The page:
Background: The association of antidepressant medication type with the risk of cardiovascular disease (CVD) is unclear. We hypothesized that selective serotonin reuptake inhibitors (SSRIs) are associated with lower risks of CVD events relative to tricyclics and other non-SSRI antidepressants. Methods and Results: We studied 2027 participants from the ARIC (Atherosclerosis Risk in Communities) study (mean age 63±10 years; 29% men; 78% white) treated with antidepressants at some time between 1987 and 2013. Antidepressant usage was confirmed by participants bringing pill bottles to study visits. CVD events in the study sample were identified, including atrial fibrillation, heart failure, myocardial infarction, and ischemic stroke. Hazard ratios were used to compare CVD events adjusted for sociodemographic and clinical risk factors in SSRIs users (47%) versus non-SSRI users. Participants were followed from antidepressant initiation up to 2016 for a median of 13.5 years. We identified 332 atrial fibrillation, 365 heart failure, 174 myocardial infarction and 119 ischemic stroke events. CVD risk was similar for SSRIs and non-SSRI antidepressant users (hazard ratio, 1.10; 95% CI, 0.86–1.41 for atrial fibrillation; hazard ratio, 0.98; 95% CI, 0.77–1.25 for heart failure; hazard ratio, 0.91; 95% CI, 0.64–1.29 for myocardial infarction; and hazard ratio, 1.07; 95% CI, 0.70–1.63 for ischemic stroke). Conclusions: SSRI use was not associated with reduced risk of incident CVD compared with non-SSRI antidepressant use. These results do not provide evidence supporting the use of SSRIs compared with tricyclics and other non-SSRI antidepressants in relation to CVD risk.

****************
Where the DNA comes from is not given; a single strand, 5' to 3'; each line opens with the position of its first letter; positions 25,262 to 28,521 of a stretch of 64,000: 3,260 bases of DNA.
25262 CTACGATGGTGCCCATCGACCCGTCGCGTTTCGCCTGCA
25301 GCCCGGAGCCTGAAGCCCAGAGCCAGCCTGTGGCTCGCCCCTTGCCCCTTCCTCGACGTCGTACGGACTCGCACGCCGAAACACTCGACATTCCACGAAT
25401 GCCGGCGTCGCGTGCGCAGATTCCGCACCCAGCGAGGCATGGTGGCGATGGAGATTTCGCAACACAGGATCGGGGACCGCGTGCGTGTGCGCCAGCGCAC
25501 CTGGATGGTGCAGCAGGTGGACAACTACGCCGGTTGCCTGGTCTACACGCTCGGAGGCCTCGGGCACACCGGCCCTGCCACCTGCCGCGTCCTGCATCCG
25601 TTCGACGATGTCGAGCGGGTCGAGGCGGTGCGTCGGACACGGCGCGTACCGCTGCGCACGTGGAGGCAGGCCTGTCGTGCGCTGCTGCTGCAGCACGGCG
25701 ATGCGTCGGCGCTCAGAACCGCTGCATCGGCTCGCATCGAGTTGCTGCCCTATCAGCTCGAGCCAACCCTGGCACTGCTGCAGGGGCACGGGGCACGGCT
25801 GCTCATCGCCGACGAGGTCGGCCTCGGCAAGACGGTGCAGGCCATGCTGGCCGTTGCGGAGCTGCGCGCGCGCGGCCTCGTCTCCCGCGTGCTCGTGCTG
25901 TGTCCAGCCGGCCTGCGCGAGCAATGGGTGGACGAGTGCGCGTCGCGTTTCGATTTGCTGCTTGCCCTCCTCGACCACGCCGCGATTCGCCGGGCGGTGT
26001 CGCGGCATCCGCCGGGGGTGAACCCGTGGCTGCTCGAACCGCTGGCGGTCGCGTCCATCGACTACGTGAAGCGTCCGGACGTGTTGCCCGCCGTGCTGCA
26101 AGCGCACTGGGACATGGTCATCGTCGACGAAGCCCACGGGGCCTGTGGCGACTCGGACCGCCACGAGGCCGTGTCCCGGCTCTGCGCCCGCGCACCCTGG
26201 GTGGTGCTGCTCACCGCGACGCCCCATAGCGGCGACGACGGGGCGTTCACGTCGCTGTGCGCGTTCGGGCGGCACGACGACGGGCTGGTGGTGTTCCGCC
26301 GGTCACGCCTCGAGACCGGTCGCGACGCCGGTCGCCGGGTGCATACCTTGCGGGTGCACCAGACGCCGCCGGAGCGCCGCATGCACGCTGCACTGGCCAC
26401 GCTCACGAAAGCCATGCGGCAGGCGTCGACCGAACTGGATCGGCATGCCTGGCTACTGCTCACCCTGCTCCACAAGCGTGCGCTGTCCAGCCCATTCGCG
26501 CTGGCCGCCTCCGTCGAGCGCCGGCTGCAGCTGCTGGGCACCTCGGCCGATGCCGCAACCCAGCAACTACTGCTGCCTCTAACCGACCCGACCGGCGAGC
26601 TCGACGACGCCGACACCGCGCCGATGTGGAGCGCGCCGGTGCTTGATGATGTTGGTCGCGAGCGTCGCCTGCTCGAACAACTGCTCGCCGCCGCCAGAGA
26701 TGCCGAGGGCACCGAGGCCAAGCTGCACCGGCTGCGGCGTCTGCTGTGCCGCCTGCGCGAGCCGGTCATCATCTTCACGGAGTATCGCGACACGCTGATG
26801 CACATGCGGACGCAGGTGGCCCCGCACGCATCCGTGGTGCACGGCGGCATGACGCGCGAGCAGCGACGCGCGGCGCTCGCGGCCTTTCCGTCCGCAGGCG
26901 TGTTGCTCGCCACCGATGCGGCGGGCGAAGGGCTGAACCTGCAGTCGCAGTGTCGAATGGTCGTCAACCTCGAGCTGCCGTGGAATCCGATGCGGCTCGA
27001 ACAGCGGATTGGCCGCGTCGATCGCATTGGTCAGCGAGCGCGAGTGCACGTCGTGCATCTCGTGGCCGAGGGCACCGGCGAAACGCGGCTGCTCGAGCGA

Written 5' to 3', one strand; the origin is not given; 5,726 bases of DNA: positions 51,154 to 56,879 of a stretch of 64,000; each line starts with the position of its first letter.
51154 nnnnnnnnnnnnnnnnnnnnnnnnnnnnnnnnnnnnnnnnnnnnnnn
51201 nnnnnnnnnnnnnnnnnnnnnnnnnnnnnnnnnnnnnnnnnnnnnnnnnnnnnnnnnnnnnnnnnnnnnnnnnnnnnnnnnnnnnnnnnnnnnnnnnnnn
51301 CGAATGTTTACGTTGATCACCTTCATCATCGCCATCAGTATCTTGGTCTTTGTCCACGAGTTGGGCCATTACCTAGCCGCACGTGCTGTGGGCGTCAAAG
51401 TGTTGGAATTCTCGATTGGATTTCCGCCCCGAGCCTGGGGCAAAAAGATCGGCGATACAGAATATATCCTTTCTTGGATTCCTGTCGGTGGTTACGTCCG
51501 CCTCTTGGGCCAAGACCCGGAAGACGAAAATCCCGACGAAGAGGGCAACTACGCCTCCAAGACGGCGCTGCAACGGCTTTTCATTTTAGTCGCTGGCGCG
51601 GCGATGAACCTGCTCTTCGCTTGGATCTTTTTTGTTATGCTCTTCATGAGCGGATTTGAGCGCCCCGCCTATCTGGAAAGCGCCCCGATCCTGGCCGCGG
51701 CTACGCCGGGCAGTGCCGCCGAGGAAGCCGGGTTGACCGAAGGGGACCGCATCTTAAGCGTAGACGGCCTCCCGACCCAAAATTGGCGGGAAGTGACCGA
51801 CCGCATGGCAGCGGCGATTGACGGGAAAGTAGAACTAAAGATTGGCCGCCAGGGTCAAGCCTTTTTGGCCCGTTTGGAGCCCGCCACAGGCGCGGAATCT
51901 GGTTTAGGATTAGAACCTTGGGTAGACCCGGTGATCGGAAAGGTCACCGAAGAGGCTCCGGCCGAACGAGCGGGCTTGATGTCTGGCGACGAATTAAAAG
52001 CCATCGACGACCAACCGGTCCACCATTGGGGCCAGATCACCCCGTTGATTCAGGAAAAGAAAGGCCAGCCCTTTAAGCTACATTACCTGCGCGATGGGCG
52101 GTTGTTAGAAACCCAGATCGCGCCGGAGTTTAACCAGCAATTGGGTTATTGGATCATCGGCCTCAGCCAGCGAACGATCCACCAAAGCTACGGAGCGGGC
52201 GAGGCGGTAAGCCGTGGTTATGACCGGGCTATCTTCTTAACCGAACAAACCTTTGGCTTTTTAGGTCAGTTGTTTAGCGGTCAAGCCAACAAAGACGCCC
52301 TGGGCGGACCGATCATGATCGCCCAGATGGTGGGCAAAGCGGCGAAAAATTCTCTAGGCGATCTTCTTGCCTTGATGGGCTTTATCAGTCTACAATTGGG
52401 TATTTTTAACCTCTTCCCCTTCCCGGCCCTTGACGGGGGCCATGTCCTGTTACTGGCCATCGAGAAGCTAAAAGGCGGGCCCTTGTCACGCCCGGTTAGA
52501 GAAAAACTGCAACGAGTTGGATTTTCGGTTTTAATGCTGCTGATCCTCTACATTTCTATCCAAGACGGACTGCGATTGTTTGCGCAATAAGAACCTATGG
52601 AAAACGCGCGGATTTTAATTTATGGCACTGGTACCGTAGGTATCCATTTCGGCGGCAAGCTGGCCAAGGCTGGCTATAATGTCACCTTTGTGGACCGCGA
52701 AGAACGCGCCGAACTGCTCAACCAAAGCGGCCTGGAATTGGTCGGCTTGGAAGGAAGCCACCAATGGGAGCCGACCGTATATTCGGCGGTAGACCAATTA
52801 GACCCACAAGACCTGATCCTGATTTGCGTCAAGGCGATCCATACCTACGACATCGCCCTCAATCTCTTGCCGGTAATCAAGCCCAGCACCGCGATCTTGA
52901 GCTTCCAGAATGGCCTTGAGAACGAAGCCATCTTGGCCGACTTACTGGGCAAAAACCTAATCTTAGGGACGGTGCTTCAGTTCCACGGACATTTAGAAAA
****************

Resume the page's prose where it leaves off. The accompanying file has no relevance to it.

- atrial fibrillation
PubMed: MeSH publication types
- Journal Article
- Research Support, N.I.H., Extramural
- Research Support, Non-U.S. Gov't
- Comparative Study
- Multicenter Study